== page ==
RevenueSA seeks to ensure that the correct amount of tax is collected at the right time, by facilitating willing compliance, and when dealing with non-compliance, allowing for individual circumstances in the choice of remedy.

RevenueSA is aware that disputes can arise with taxpayers and their agents where different views are held about the ‘correct amount of tax and the right time for payment’. Such disputes can arise in relation to enquiries about returns, assessments, decisions or audits.

RevenueSA is concerned to reduce the incidence of dispute, recognising that disputes are costly for both RevenueSA and for taxpayers. To this end, RevenueSA is concerned to support taxpayers to determine (and pay) the right amount of tax without uncertainty or dispute.

Many of RevenueSA’s activities are aimed at preventing or minimising disputes. Such activities include maintaining an active legislative change program, publishing information on RevenueSA’s website and running information seminars and webinars.

RevenueSA is committed to applying the taxation and housing grant laws in a fair and transparent manner and enters into disputes with taxpayers in a view of the tax at stake and to avoid establishing adverse precedents.

RevenueSA seeks to handle disputes in a collaborative and non-confrontational manner, as this is most likely to result in the most efficient and effective resolution of the dispute for all parties.

As part of the collaborative approach, RevenueSA will be, and likewise expects taxpayers to deal with the dispute in an open and transparent manner with a focus on resolving the dispute.

RevenueSA will seek to articulate clearly the matter(s) in dispute and specify expected timeframes for determining the matter, with deadlines being adhered to wherever possible. In any dispute, RevenueSA will seek to establish and agree the relevant facts as quickly as possible.

Where necessary, RevenueSA will use its statutory powers in order to obtain the relevant facts and documents as quickly as possible.

Where you are dissatisfied with an assessment or a decision made by RevenueSA, in the first instance you should contact and discuss the matter with the nominated contact officer prior to escalating the matter or formally lodging an objection. Many misunderstandings can be clarified at this point, resulting in the prompt resolution of the matter or a formal objection not being required.

RevenueSA will take into account any relevant expert advice and seek to work with taxpayers to understand fully the relevant facts and law, sharing and testing the strengths and weaknesses of RevenueSA’s own arguments, and fully understanding and testing the strengths and weaknesses of the taxpayer’s arguments, before reaching a considered view on the strength of RevenueSA’s case.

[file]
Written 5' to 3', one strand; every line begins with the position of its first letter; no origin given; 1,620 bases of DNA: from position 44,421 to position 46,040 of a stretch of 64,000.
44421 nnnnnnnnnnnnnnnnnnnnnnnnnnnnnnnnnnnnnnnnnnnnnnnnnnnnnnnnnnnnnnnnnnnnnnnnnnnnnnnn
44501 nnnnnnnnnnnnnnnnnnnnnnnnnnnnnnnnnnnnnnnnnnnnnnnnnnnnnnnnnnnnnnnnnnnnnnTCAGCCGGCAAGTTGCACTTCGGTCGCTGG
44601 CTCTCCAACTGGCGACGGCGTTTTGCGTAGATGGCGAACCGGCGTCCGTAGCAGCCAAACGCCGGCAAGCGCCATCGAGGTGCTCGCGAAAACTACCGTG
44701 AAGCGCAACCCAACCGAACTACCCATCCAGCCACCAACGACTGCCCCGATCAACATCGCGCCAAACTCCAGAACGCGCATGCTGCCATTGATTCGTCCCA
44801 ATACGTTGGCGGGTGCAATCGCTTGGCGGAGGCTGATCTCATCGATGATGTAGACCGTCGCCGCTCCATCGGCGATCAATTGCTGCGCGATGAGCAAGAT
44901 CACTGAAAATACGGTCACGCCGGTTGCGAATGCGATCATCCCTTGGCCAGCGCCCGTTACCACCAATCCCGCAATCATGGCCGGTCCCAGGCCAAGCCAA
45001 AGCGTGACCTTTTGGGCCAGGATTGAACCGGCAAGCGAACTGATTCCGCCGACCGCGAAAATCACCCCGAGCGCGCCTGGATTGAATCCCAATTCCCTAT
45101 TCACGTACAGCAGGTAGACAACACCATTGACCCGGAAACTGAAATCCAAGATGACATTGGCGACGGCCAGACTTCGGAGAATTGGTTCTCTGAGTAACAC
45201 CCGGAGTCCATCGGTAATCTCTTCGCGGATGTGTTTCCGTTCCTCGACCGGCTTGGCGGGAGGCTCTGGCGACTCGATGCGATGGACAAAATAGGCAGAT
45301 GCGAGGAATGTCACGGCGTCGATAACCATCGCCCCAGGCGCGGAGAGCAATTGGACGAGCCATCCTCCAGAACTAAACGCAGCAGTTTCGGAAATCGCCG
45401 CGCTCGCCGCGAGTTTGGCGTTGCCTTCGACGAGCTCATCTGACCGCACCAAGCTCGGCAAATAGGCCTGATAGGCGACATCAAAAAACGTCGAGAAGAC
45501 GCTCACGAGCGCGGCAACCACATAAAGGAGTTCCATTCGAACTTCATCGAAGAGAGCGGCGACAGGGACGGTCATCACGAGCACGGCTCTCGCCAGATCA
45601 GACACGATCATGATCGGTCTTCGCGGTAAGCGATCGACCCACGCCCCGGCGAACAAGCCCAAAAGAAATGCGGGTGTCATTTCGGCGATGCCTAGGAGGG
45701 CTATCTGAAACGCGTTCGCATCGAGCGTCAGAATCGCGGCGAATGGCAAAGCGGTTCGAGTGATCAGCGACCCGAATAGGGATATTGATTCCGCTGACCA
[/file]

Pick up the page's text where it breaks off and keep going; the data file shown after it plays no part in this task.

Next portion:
RevenueSA must be satisfied that both the substance of any decision leading to dispute resolution and the way that the resolution is put into effect are fully in accordance with the law.

The outcome of RevenueSA’s dispute resolution practice is the making of a decision and/or the issue of an assessment. This in turn leads to a right of review in accordance with the Taxation Administration Act 1996, being a right to object to the Minister and the Crown Solicitor.

An objection is a written notice addressed to the Minister informing the Minister that the taxpayer is dissatisfied with an assessment or decision of the Commissioner of State Taxation (the "Commissioner”). An objection must be lodged within 60 days of either the date service of the assessment or the date of notification of the decision.

The grounds of an objection must be stated fully and in detail in the notice of objection. This generally involves setting out the facts and addressing the relevant points of law where it is considered that the Commissioner may have incorrectly applied the law. The "onus of proof" rests with the taxpayer.

After considering an objection, the Minister will confirm, revoke or modify the Commissioner’s assessment or decision. The Minister will notify the taxpayer in writing of his decision, setting out the reasons for the decision.

A taxpayer who is dissatisfied with the Minister’s determination of their objection may appeal to the Supreme Court within 60 days of the Minister’s determination of the objection.

The taxpayer’s case on appeal is not limited to the grounds of the objection, or the reasons for the determination of the objection or the facts on which the determination was made.

Between the determination of an objection and the filing of an appeal, a taxpayer may wish to raise additional facts or matters with the Commissioner that in the view of the taxpayer may materially alter the basis of the assessment considered by the Minister.

In view of RevenueSA’s commitment to applying the taxation laws in a fair and transparent manner, where a taxpayer wishes to introduce additional information before committing to the expense of an appeal to the Court, RevenueSA will reinstitute the dispute resolution process, seeking to handle this step in the dispute in a collaborative and non-confrontational manner.

The Commissioner has no obligation to make any further assessment on the submission of any further information. However, should the facts and other matters provided require it, the Commissioner may make a reassessment.

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